spike about 60 percent from a year ago.

The Holloway story has been less prevalent - though not absent - on CNN. In 
early July, Mr. Klein pulled CNN's correspondent out of Aruba and dropped 
the subject from most CNN shows in the absence of new developments.

"It's easy and it's brainless," Mr. Klein said in a telephone interview, 
explaining why cable news outlets have gravitated to it. "They're looking 
for an ongoing drama" along the lines of the NBC crime show "Law & Order," 
he said, adding "Except 'Law & Order' doesn't do the same plot every night."

Mr. Klein said that the audience that sought out news all day on the 
Internet was not clamoring for a rehash of the Holloway case every night. 
Besides, Mr. Klein said, there has been ample other news to cover.

He said that on the day earlier this month when 14 marines were killed in a 
roadside bombing in Iraq, Ms. Van Susteren, who was in Aruba that night, 
stuck with the Holloway case. "Fourteen Americans dead, and they have 
Natalee Holloway on," Mr. Klein said. "And they're supposedly America's 
news channel."

Fox executives accused CNN of flailing with holier-than-thou criticisms 
because the channel is falling farther behind Fox in the ratings. Fox's 
margin in viewers over CNN has grown 57 percent since Mr. Klein took over 
last December.

"If Jon performed as well as he talks he wouldn't have to explain his 
network's dismal ratings," said Irena Briganti, a spokeswoman for Fox News. 
"We have trounced him on every breaking news story from the London bombings 
and last week's events in Gaza."

Mr. Klein said CNN is looking at the long term and trying to set itself 
apart as a news organization that wants to reach the serious news viewer,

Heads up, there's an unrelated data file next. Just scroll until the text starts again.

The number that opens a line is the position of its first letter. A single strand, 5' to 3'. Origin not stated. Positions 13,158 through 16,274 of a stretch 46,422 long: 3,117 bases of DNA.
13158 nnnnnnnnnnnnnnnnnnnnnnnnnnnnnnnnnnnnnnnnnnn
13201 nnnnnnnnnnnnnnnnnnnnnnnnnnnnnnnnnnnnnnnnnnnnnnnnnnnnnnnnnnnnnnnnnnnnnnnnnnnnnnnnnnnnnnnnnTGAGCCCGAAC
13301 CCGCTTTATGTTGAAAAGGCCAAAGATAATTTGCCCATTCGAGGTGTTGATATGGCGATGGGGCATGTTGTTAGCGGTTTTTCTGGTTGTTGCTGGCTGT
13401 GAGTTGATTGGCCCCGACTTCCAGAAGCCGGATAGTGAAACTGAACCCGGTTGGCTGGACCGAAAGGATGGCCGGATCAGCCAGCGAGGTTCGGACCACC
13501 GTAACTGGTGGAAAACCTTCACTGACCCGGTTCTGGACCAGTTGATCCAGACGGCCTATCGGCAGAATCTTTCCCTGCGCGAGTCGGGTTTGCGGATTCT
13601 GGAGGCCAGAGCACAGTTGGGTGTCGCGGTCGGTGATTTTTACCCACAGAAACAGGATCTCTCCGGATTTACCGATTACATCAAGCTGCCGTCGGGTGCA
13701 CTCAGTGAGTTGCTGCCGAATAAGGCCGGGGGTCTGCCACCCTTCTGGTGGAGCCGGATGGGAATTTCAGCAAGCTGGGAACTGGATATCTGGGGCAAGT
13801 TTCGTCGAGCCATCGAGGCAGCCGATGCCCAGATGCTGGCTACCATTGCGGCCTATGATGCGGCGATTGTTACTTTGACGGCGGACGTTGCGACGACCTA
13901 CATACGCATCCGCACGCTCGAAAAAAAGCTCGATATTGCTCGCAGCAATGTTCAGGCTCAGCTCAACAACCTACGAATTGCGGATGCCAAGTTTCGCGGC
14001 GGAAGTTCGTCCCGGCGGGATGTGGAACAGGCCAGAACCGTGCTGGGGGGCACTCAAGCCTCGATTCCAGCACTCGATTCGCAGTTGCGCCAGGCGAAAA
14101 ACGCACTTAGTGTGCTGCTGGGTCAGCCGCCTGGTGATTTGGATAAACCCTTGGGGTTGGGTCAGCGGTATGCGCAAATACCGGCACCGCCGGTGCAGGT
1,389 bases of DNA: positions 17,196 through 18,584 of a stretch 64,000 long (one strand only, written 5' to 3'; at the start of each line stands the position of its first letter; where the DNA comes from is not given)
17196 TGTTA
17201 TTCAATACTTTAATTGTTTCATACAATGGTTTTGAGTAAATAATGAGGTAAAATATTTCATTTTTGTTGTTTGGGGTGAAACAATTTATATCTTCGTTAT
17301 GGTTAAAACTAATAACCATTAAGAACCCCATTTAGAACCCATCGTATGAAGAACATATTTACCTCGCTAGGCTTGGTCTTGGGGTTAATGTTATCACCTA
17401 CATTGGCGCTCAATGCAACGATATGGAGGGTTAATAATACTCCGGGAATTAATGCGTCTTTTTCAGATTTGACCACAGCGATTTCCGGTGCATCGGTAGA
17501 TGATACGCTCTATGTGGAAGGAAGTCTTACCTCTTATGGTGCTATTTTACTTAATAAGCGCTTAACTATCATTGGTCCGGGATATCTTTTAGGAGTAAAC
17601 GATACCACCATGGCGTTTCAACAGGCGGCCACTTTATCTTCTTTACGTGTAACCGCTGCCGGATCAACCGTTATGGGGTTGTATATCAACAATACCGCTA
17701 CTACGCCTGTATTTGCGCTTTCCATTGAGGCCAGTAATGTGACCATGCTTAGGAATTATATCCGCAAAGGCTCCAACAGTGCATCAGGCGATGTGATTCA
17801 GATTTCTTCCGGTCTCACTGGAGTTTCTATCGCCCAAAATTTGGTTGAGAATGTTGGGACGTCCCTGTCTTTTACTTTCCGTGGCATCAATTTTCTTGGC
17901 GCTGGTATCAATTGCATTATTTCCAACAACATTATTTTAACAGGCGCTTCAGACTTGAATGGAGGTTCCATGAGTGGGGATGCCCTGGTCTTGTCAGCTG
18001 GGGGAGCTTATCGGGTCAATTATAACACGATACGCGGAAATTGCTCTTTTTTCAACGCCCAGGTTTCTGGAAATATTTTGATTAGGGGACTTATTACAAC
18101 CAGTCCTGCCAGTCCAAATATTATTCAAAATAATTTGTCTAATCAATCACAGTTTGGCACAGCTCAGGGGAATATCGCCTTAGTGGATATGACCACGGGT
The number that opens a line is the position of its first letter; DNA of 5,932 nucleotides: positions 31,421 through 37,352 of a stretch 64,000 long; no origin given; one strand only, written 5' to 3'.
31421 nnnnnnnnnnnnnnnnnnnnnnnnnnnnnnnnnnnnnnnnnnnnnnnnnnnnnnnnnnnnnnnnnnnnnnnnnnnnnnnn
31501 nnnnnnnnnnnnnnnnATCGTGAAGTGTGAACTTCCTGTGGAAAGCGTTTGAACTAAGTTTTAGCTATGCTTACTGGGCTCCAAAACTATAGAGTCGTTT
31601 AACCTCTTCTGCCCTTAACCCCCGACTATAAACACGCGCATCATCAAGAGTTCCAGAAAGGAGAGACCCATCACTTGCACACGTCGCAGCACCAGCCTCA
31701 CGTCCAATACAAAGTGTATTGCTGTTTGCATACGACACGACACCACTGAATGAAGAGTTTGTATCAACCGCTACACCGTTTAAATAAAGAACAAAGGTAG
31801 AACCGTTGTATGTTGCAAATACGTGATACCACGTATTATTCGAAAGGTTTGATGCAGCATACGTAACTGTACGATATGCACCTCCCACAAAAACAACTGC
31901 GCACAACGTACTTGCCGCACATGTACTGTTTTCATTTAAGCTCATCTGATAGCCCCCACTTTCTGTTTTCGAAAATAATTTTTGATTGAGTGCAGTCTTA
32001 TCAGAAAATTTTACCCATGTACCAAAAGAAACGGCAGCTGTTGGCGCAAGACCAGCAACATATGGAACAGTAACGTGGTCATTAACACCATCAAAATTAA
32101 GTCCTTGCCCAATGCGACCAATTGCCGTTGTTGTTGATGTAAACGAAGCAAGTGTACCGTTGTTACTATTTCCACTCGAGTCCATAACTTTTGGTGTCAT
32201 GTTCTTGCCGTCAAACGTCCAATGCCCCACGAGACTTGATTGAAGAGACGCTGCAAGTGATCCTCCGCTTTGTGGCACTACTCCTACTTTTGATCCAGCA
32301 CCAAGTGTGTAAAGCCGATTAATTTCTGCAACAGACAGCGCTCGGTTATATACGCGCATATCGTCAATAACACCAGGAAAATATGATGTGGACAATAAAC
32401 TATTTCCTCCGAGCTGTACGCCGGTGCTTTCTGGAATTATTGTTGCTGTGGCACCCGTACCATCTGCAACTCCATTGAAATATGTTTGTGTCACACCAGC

one who watches less TV news over all, and is younger than the steady 
audience for more tabloid news fare.

"There are an awful lot of things you can cover if you don't have people 
tied up with this meaningless nonsense," Mr. Klein said. He clarified, 
adding that the Holloway case is, of course, far from meaningless nonsense 
to the young woman's family, and whenever the story had real new details it 
was worthy of coverage. But, in general, he said cable news has to stop 
"obsessing over this trivial stuff."

Fox News executives accused Mr. Klein of hypocrisy, saying the Holloway 
case had indeed been covered by CNN. They mentioned Nancy Grace, the 
prime-time host on CNN's affiliated network, Headline News, who has done 
almost as many hours on Ms. Holloway as Ms. Van Susteren has. Mr. Klein 
said he did not supervise that program.

Nor, apparently, does Mr. Klein directly influence the content of Mr. 
King's program, which has also frequently dived into the Holloway case. Mr. 
Klein said that Mr. King's producers have wide autonomy.

"Larry is sui generis," Mr. Klein said. "Larry does what Larry does. He has 
earned the right to pick his own topics."

Mr. Costas, who agreed to fill in for Mr. King on 20 occasions, said that 
no bridges were burned by his decision to steer clear of the Holloway case. 
It was "completely amicable," Mr. Costas said. He is expected to continue 
filling in for Mr. King when his schedule allows.